“[General] Lyon responded to the perceived threat to control of the Arsenal with force. On May 10, 1861, Lyon surrounded Camp Jackson with pro-Union volunteer “Home Guards” (mostly drawn from the German immigrants of St. Louis), and took the Militia prisoner. As the prisoners were marched to the Arsenal, a riot broke out on the streets. During two days of rioting and gunfire, several soldiers, prisoners, and civilian bystanders were killed.Alarmed by the incident, the Missouri Legislature immediately acted on Governor Jackson’s call for a bill dividing the state into military districts and authorizing a State Guard.”4
After the “Camp Jackson Affair” (also referred to as the St. Louis Massacre by Southerners), Missouri’s German population was no longer looked at as simply crude, prideful guzzlers of lager, they were looked at as the ultimate enemy, the killer of innocent parties by the native Missourians, who were now flocking in to the Southern ranks and aligning themselves with the Confederacy.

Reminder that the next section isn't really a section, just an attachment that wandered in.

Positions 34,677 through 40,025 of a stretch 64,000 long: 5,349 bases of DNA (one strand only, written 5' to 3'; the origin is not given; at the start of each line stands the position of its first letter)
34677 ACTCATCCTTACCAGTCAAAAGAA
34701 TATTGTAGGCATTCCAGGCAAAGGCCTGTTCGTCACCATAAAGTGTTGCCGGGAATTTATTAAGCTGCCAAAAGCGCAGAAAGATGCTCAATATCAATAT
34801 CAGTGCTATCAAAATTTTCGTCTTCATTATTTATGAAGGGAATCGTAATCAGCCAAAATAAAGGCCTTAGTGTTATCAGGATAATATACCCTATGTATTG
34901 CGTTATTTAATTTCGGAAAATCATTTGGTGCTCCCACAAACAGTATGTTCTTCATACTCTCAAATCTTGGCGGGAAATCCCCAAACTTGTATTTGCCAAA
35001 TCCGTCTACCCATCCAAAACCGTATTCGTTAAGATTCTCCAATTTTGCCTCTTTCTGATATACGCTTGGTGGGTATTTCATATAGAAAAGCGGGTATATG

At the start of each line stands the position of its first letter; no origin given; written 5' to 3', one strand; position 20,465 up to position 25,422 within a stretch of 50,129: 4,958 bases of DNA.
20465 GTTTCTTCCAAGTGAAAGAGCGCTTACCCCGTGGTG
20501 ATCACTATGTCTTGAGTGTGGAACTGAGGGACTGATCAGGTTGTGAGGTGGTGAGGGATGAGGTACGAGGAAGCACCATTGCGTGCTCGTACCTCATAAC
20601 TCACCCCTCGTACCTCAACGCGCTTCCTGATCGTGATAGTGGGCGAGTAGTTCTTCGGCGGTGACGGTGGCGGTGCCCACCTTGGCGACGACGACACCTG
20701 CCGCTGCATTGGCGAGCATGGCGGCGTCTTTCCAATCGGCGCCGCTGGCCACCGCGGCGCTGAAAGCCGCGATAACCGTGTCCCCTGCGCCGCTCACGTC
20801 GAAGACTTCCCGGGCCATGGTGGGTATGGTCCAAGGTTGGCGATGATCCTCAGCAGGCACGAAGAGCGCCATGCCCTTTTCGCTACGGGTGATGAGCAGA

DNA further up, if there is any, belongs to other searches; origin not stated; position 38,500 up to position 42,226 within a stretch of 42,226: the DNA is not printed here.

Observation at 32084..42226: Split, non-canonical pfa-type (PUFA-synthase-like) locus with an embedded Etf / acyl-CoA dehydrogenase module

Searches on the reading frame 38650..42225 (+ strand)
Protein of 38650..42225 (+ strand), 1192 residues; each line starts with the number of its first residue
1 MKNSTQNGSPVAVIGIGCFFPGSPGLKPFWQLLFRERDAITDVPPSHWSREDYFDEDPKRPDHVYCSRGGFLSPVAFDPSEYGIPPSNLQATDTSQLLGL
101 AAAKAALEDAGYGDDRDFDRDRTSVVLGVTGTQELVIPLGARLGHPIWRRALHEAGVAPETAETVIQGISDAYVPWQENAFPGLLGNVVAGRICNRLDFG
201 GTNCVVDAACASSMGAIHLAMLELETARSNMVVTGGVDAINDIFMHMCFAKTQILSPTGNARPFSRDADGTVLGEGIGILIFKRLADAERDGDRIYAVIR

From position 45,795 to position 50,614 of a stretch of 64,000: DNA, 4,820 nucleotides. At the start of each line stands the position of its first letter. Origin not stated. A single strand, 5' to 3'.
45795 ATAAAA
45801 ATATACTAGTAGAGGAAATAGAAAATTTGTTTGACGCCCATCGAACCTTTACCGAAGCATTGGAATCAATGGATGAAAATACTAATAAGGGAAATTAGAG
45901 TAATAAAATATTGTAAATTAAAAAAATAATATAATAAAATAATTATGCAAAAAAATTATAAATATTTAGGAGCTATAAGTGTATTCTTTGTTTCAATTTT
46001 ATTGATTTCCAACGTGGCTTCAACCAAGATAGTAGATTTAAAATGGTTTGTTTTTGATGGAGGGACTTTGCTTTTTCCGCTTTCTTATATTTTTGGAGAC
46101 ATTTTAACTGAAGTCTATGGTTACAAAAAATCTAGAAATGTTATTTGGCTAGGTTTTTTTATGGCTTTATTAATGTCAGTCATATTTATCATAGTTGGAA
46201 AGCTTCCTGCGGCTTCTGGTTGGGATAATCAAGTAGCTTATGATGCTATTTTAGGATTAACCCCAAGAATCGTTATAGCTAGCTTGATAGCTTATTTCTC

Lincoln saw the value of using the Germans to put down the rebellion and promoted Germans to leadership positions in the Union army. One such appointment Lincoln made was to Franz Siegle who was made a colonel after the capture of Camp Jackson. Sigel was later promoted to the rank of Major General.
The move worked and Germans joined to fight for him. During the war, Sigel:
“…developed a reputation as an inept general, but his ability to recruit and motivate German immigrants kept him employed in a politically sensitive position. Many of these soldiers could speak little English beyond “I’m going to fight mit Sigel”5
By the time the war ended , Missouri was controlled by the Radical Republicans who implemented harsh Reconstruction policies through the adoption of the Drake Constitution. The Germans would soon learn that authoritarianism wasn’t all it was cracked up to be.
The Drake Constitution’s namesake was Charles Drake, a Cincinnati, Ohio born lawyer who had moved to St. Louis in 1834.